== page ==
On September 20th, The University of Texas MD Anderson Cancer Center embarked on a significant endeavor, they broke ground for a new building, the South Campus Research Building 5 (SCRB5). This project represents a substantial investment of $668 million and reflects their commitment to advancing cancer research.
The SCRB5, a seven-story building, is taking shape at 1920 Old Spanish Trail. It’s not just any building; it will play a crucial role in expanding immune therapy treatments for cancer patients, hosting the James P. Allison Institute. Alongside this, it will house other strategic research programs. But it’s not all work; there will also be spaces for dining, conferences, and lectures.
The design of the South Campus Research Building 5 is a collaborative effort with contributions from Boston-based Elkus Manfredi Architects and Mikyoung Kim Design, also based in Boston. Houston-based Vaughn Construction will bring the vision to life.
MD Anderson’s new South Campus Research Building 5 completion date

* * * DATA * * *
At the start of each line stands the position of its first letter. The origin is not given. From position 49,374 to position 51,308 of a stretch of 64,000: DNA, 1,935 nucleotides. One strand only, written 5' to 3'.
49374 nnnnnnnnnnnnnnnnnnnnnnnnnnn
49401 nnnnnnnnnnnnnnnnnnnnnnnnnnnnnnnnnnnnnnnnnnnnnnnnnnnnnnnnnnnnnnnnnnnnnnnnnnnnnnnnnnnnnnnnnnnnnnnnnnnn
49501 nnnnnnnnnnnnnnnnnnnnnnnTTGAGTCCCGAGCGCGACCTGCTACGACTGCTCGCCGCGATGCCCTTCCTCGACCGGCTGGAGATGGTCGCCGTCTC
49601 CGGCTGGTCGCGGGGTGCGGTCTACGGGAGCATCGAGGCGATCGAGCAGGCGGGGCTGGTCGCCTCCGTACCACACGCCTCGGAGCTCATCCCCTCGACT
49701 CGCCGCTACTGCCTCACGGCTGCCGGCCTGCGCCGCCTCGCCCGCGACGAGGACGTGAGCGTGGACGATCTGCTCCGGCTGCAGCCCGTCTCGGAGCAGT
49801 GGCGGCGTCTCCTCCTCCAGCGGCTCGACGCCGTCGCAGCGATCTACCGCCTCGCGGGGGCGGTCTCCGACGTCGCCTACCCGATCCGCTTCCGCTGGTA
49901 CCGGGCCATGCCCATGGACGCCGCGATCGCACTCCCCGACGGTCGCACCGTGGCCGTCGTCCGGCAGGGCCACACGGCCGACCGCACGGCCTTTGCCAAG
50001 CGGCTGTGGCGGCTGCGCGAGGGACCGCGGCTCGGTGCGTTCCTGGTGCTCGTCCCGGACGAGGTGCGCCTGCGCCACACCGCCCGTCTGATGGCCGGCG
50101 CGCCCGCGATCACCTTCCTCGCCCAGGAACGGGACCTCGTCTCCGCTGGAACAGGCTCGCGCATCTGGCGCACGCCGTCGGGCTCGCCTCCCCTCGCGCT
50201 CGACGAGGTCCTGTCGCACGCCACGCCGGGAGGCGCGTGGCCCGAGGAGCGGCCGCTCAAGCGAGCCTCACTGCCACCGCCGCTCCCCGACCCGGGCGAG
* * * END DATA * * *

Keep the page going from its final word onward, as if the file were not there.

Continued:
If all goes according to plan, it should be ready by the spring of 2026. This new building also extends the reach of the Texas Medical Center’s Helix Park, a massive life sciences complex south of the medical center. The SCRB5, covering a vast area of 600,000 square feet, aims to become a hub for cancer research.
Dr. Philip Jones, the Vice President of Research Strategy and Operations at MD Anderson, is excited about the potential of this new building. He sees it as a place where the world’s top cancer research minds will come together to tackle the common goal of ending cancer. It’s a place where collaboration is key, and breakthroughs are the desired outcome.
In addition to the South Campus Research Building 5, MD Anderson is also sharing space with other institutions in the TMC3 Collaborative Building at Helix Park, covering 24,000 square feet. This collaborative spirit extends to Portal Innovations, a Chicago-based life sciences venture capital firm, joining the venture in the summer of 2023.
The South Campus Research Building 5 is designed to be efficient and functional. With flexible research areas and modern facilities that incorporate the latest technologies. With the James P. Allison Institute leading the way, this building holds the promise of transformative discoveries in the ongoing battle against cancer.